Over the weekend I presented a class on how to grow herbs. We had lots of fun learning about the different herbs and how to use them as well as learning how to divide the plants. Here is the handout I promised. Thanks to all the students who attended on Saturday.
Full sun herbs
Sage- Every garden should have one of these wonderful plants. They are evergreen so they fit well into the herbaceous border. If you plant this in a container be aware that the plant can grow to three feet wide and high after several years. This plant can be harvested year round by picking the leaves as you need them. Perennial.
Oregano- A vigorous growing herb used in cooking. This plant can take over your garden so I would recommend growing it in a container. It will overwinter easily in a 12” container as long as drainage is good. Flavor is often considered better after drying. Perennial.
Pineapple Sage- An annual that smells like pineapple. I grow this plant mainly for its pretty red trumpet-shaped flowers.It makes a very tasty hot or cold tea or use in fruit salads. It likes well-drained rich soil and lots of sun and regular watering. Can be grown in a container that is 12-14” deep. Annual.
Dill- Lovely annual herb used in cooking. I love adding this one to home-made salad dressings. It grows to about 3-4 feet high in the garden and attracts pollinators to your garden. Seed, leaves and flower heads are all edible. Used in pickling, with fish an in salads and dressings. If planting in a container be sure container is 10” deep. Fernleaf Dill is shorter (18”) and more suitable for containers. Annual.
Rosemary- Very aromatic herb used in cooking. It is a tender plant that can be killed off in a hard winter. It needs good drainage and a place in full sun. Clip a few stems to use in cooking as needed. Use it with roasted potatoes and vegetables to add flavour.
Lemonbalm- Lovely lemon scented plant with white flowers. Its lemon flavour makes it a favourite in cooking. Gather leaves as you need them to add to salads, drinks, teas or in ice cubes to add to drinks. Self sows and spreads quickly in the garden. It loves a well-drained moist soil. Perennial.
Chives-Have been around for over 4000 years. They like sun to partial shade. One of the easiest herbs to grow producing edible stems and flowers. If using the stems, cut back to 1.5 inches before the flowers bloom as the stems will start to get tough. I like to clip as I need them so that the whole plant doesn’t get chopped back. The plant will regrow new shoots for another harvest after clipping. This plant is a perennial.
Thyme-Lovely, easy herb to grow. Many different types and great in containers. This plant likes full sun, well-drained soil. Harvest by pinching out the tips or cutting a stem at soil level. Trim off flowers to encourage new growth. The flowers are also edible.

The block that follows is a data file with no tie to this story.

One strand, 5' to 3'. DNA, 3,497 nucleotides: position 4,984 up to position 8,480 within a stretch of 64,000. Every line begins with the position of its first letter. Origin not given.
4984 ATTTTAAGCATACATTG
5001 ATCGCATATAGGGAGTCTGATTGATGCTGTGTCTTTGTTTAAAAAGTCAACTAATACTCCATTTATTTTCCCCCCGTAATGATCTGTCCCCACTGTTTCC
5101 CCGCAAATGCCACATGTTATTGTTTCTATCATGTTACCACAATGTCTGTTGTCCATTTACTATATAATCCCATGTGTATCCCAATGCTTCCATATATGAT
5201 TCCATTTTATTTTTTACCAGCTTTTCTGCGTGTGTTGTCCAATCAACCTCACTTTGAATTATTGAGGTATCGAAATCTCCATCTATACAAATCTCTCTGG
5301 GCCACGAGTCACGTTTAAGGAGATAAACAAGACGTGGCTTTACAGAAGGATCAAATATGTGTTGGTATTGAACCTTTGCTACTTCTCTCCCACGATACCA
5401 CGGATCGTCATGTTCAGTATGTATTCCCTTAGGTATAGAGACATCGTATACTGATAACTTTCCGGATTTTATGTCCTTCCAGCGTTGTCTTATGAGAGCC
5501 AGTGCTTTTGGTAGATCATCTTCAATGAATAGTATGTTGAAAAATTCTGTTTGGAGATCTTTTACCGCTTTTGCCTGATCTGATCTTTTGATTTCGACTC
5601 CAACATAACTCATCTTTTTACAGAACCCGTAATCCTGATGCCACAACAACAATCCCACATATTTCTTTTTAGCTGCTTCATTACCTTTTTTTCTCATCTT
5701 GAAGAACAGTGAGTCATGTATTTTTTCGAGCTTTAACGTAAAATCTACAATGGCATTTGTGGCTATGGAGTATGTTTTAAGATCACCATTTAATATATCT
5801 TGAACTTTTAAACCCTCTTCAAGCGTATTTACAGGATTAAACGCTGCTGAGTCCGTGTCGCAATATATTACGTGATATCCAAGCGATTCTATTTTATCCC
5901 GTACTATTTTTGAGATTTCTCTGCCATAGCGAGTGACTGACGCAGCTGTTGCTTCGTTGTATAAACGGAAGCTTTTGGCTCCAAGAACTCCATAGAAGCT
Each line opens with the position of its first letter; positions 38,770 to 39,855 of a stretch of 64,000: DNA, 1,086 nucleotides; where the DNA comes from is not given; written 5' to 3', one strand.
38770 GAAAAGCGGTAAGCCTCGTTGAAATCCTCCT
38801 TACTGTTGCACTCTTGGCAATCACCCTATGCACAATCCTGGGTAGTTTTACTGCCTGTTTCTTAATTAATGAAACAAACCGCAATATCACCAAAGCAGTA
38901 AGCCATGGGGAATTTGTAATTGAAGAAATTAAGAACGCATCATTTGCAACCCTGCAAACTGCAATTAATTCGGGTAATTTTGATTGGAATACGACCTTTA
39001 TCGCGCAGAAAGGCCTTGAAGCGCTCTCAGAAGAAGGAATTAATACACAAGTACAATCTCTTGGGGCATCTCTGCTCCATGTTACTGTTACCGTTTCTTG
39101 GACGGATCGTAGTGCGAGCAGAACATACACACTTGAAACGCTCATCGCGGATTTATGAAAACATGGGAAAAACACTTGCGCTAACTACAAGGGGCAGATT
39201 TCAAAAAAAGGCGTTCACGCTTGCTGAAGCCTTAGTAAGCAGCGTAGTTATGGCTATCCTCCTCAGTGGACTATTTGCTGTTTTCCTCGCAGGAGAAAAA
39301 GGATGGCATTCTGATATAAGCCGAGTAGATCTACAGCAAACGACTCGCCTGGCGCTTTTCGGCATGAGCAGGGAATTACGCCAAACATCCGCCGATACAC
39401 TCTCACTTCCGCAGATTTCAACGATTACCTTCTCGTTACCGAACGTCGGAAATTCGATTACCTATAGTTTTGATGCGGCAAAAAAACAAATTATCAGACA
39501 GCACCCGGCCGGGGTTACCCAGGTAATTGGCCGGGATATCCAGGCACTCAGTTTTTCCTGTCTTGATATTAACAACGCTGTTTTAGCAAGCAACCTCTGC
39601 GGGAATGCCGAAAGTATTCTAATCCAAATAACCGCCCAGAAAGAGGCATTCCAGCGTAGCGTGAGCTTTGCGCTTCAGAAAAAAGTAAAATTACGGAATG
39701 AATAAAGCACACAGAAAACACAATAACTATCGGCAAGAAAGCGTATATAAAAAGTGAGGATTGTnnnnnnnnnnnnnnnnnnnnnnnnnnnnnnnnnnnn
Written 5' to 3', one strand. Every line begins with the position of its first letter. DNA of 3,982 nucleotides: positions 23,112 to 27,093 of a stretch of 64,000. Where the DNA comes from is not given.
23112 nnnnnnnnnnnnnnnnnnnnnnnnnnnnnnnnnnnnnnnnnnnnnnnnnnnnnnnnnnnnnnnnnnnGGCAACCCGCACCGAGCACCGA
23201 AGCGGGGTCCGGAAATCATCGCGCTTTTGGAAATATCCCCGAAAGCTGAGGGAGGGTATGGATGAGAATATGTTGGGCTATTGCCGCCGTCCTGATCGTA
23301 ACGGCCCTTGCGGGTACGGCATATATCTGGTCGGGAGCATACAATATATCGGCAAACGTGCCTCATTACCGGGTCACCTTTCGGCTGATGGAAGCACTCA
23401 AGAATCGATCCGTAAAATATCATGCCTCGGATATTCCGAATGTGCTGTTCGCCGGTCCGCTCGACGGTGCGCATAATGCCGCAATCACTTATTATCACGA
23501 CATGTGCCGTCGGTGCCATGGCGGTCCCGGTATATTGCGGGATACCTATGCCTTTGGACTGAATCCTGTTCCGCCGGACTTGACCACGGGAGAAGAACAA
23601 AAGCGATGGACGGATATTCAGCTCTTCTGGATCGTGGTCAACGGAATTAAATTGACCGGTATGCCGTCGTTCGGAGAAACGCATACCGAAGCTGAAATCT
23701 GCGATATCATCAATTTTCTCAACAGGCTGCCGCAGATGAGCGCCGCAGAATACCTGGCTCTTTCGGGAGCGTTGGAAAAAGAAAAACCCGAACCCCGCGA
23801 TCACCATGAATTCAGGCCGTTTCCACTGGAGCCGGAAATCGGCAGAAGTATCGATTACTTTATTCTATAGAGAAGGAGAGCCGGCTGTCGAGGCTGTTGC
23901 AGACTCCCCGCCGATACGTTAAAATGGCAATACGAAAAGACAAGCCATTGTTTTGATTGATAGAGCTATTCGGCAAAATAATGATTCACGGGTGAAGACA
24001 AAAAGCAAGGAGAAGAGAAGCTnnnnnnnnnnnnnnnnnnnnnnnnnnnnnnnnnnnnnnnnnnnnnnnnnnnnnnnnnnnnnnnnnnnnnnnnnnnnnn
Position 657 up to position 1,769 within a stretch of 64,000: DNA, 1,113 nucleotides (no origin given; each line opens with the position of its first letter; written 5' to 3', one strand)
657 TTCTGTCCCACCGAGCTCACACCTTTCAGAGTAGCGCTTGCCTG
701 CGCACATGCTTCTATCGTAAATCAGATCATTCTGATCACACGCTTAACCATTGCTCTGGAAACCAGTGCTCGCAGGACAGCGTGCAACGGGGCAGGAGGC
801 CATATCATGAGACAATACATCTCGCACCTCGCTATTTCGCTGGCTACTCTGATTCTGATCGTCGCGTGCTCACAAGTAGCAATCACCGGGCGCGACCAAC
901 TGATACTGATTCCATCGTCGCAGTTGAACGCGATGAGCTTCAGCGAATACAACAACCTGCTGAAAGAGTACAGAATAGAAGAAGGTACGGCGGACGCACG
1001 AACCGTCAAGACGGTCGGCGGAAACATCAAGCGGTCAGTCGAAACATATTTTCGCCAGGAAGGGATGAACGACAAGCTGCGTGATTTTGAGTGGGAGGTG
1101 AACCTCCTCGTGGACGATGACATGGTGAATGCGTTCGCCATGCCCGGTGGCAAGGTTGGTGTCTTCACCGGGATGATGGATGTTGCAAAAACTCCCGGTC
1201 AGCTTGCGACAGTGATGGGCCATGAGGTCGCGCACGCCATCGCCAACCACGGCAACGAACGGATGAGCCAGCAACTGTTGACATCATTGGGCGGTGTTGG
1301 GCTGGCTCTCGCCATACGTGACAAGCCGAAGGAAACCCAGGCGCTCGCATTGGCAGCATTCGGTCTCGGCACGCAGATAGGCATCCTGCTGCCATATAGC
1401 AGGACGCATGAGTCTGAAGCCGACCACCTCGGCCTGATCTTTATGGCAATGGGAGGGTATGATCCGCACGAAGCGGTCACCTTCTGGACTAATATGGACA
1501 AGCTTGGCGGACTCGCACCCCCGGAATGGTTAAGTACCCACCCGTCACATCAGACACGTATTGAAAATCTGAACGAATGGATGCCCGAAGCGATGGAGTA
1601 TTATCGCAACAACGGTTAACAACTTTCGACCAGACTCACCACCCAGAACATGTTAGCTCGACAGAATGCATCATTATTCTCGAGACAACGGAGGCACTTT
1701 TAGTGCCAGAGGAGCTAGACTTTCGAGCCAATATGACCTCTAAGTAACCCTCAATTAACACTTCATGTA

Bay-Evergreen shrub, leaves are used in soups and stews. Known as Laurus nobilus. Be sure to get the right one as others are not edible. Very easy to grow in a container using well-drained soil. Has leathery leaves and leaves have to be rubbed to get the aroma.
Basil-well known for its use in Italian cooking. This is an annual herb that does not like to be transplanted. Basil likes warm weather to grow well so do not plant it out until the end of May at the earliest. Harvest the leaves as you need them. Pinch off the flowering stems to encourage leaf production. Best grown in containers by themselves.
Parsley- Popular plant for cooking or use in salads. Flat leaved is the most popular. Parsley is biennial meaning it grows its leaves for use in the first year and goes to seed in the second year and dies. It will often drop seed in your garden and you may have a crop of new plants. This plant is happy in full sun to part shade in rich well drained moist soil. Pick from the outside stems of the plant to harvest. Good in containers at least 8” deep.
Chervil-Grows 10-15 inches high and has a parsley like flavour. Needs light shade to do well. It has tiny white flowers. Use leaves with salmon, sauces, new potatoes and salads. Sweet grassy taste with a hint of licorice. Prefers a moist soil and shaded roots. It doesn’t transplant well so best grown from seed. Annual.
Mint- Everyone loves mint and its one of the most popular plants grown. Lesson number one, do not plant it in the ground unless that is all you are growing. It is invasive and will smother other plants in the garden. It grows well in containers. Keep it close by to use it for drinks, salads and jellies. Lift and divide this plant each year. Perennial.
Sorrel- Has a lemony flavour to the leaves but use it sparingly. It contains oxalic acid which used too much can make you ill. I just use one leaf cut into tiny bits in a large salad.It adds a tang to a salad. Perennial.
For more great information check out- www.herbsociety.org